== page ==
economics exam 3

economics exam 3 - ECONOMIC CBO AND BUDGET ISSUE BRIEF A...

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ECONOMIC AND BUDGET ISSUE BRIEF Federal Debt and the Risk of a Fiscal Crisis Over the past few years, U.S. government debt held by the public has grown rapidly—to the point that, com- pared with the total output of the economy, it is now higher than it has ever been except during the period around World War II. The recent increase in debt has been the result of three sets of factors: an imbalance between federal revenues and spending that predates the recession and the recent turmoil in financial markets, sharply lower revenues and elevated spending that derive directly from those economic conditions, and the costs of various federal policies implemented in response to the conditions. 1 Further increases in federal debt relative to the nation’s output (gross domestic product, or GDP) almost cer- tainly lie ahead if current policies remain in place. The aging of the population and rising costs for health care will push federal spending, measured as a percentage of GDP, well above the levels experienced in recent decades. Unless policymakers restrain the growth of spending, increase revenues significantly as a share of GDP, or adopt some combination of those two approaches, growing budget deficits will cause debt to rise to unsupportable levels. Although deficits during or shortly after a recession gen- erally hasten economic recovery, persistent deficits and continually mounting debt would have several negative economic consequences for the United States. Some of those consequences would arise gradually: A growing por- tion of people’s savings would go to purchase government debt rather than toward investments in productive capital goods such as factories and computers; that “crowding out” of investment would lead to lower output and incomes than would otherwise occur. In addition, if the payment of interest on the extra debt was financed by imposing higher marginal tax rates, those rates would dis- courage work and saving and further reduce output. Ris- ing interest costs might also force reductions in spending on important government programs. Moreover, rising debt would increasingly restrict the ability of policy- makers to use fiscal policy to respond to unexpected challenges, such as economic downturns or international crises. Beyond those gradual consequences, a growing level of federal debt would also increase the probability of a sud- den fiscal crisis, during which investors would lose confi- dence in the government’s ability to manage its budget, and the government would thereby lose its ability to bor- row at affordable rates. It is possible that interest rates would rise gradually as investors’ confidence declined, giving legislators advance warning of the worsening situa- tion and sufficient time to make policy choices that could avert a crisis. But as other countries’ experiences show, it is also possible that investors would lose confidence abruptly and interest rates on government debt would rise sharply. The exact point at which such a crisis might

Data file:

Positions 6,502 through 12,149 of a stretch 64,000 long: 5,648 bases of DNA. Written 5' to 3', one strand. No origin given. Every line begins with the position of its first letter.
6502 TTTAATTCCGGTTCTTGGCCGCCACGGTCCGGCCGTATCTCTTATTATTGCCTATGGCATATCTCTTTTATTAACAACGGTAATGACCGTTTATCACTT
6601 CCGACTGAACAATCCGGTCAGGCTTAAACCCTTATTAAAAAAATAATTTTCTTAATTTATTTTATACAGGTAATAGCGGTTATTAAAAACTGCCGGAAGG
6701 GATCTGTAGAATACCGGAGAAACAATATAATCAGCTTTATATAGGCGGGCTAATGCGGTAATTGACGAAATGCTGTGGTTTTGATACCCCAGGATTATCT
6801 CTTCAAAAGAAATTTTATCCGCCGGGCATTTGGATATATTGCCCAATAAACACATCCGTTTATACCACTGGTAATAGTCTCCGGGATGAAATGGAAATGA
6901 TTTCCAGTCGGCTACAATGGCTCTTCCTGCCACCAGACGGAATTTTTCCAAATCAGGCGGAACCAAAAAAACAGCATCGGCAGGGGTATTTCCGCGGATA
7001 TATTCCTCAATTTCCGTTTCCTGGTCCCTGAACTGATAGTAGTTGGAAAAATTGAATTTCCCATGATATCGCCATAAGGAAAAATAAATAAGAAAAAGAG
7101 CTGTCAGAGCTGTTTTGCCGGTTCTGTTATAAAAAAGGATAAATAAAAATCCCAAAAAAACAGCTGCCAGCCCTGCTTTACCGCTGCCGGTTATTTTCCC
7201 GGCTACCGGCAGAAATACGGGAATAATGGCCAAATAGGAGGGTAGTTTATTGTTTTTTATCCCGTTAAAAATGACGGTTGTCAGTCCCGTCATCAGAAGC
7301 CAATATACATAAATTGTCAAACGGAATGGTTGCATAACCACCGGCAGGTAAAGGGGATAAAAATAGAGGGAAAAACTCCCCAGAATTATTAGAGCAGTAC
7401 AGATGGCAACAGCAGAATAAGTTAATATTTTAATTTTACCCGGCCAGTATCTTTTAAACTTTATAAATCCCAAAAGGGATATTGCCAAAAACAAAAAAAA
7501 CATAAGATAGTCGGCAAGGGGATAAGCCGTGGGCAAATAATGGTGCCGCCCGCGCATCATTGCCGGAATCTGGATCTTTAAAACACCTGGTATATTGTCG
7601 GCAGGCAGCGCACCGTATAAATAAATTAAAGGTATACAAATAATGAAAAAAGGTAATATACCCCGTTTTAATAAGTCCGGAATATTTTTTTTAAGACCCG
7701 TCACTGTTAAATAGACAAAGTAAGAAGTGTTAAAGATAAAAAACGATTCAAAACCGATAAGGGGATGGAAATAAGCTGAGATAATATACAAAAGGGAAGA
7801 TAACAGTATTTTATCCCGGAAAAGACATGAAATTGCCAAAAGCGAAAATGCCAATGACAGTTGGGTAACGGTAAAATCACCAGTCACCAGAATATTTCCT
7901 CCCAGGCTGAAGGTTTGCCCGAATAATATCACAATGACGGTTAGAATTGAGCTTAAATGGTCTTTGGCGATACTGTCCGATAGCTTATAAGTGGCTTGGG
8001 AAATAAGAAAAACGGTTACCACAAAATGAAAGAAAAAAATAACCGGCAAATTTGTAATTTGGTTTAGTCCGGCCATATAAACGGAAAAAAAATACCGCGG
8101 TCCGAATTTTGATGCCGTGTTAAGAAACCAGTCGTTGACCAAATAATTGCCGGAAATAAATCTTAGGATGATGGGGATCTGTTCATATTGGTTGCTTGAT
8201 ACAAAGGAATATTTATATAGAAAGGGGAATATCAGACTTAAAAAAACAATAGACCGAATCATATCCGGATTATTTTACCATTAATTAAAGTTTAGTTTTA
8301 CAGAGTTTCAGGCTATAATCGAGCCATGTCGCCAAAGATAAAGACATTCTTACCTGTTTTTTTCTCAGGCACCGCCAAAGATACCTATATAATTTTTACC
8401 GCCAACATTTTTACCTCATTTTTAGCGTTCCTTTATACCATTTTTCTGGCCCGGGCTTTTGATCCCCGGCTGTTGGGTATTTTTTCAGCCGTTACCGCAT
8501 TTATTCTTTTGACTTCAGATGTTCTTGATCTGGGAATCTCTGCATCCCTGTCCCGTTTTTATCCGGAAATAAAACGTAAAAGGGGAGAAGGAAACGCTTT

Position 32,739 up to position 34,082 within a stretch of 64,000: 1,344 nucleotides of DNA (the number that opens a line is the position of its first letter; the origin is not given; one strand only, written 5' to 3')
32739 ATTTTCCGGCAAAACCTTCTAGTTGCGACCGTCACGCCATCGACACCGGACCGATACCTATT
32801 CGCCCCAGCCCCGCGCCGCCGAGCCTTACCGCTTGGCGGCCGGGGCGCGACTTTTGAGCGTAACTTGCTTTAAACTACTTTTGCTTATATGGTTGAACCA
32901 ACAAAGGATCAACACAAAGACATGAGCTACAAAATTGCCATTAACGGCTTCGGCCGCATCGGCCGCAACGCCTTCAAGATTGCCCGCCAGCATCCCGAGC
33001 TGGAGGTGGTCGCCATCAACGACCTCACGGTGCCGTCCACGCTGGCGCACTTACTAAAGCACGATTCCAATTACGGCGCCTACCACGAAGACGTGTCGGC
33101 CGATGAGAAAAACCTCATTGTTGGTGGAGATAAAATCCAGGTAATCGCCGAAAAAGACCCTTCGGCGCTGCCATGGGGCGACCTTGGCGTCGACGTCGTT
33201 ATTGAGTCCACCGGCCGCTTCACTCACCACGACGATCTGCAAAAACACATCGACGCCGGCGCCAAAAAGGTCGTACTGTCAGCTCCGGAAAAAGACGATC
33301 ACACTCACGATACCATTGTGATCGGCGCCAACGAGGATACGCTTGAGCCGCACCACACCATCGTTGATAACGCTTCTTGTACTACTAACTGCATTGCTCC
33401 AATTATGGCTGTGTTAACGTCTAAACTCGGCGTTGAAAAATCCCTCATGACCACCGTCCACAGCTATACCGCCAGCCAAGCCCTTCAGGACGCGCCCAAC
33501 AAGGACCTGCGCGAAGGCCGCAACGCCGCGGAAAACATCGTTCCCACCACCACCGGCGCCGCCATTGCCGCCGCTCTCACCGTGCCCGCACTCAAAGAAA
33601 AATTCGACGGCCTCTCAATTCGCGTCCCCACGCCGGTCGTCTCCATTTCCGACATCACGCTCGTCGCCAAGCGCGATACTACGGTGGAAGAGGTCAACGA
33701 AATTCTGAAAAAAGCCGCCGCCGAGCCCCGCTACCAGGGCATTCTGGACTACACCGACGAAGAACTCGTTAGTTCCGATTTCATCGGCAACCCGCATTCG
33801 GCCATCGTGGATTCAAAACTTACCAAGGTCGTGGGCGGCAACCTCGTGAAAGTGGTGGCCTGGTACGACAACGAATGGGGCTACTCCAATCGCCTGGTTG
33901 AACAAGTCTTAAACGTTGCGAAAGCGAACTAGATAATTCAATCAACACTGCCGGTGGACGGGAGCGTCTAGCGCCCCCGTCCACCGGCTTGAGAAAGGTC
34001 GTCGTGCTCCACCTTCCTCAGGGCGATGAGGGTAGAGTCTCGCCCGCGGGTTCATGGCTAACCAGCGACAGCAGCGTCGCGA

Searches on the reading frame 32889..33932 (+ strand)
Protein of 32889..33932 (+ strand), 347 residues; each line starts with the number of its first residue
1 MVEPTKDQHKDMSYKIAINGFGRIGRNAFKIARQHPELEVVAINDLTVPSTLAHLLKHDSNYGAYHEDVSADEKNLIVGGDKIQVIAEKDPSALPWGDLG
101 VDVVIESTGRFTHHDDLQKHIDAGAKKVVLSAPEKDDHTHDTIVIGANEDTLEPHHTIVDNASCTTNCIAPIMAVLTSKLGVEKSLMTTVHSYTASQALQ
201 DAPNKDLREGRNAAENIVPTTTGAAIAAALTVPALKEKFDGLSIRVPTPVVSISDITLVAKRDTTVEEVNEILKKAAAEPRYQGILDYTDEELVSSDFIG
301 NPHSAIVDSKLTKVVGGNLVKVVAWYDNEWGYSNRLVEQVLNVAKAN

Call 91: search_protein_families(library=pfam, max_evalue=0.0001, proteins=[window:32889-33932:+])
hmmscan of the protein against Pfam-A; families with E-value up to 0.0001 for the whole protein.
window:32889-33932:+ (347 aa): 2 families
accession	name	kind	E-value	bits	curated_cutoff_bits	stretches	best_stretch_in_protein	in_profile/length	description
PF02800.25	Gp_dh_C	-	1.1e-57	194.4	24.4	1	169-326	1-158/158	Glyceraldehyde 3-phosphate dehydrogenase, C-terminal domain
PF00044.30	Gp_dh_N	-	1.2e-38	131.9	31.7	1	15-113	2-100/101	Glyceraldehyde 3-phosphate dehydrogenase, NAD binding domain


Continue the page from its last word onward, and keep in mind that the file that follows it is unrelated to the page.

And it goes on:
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economics exam 3 - ECONOMIC CBO AND BUDGET ISSUE BRIEF A...

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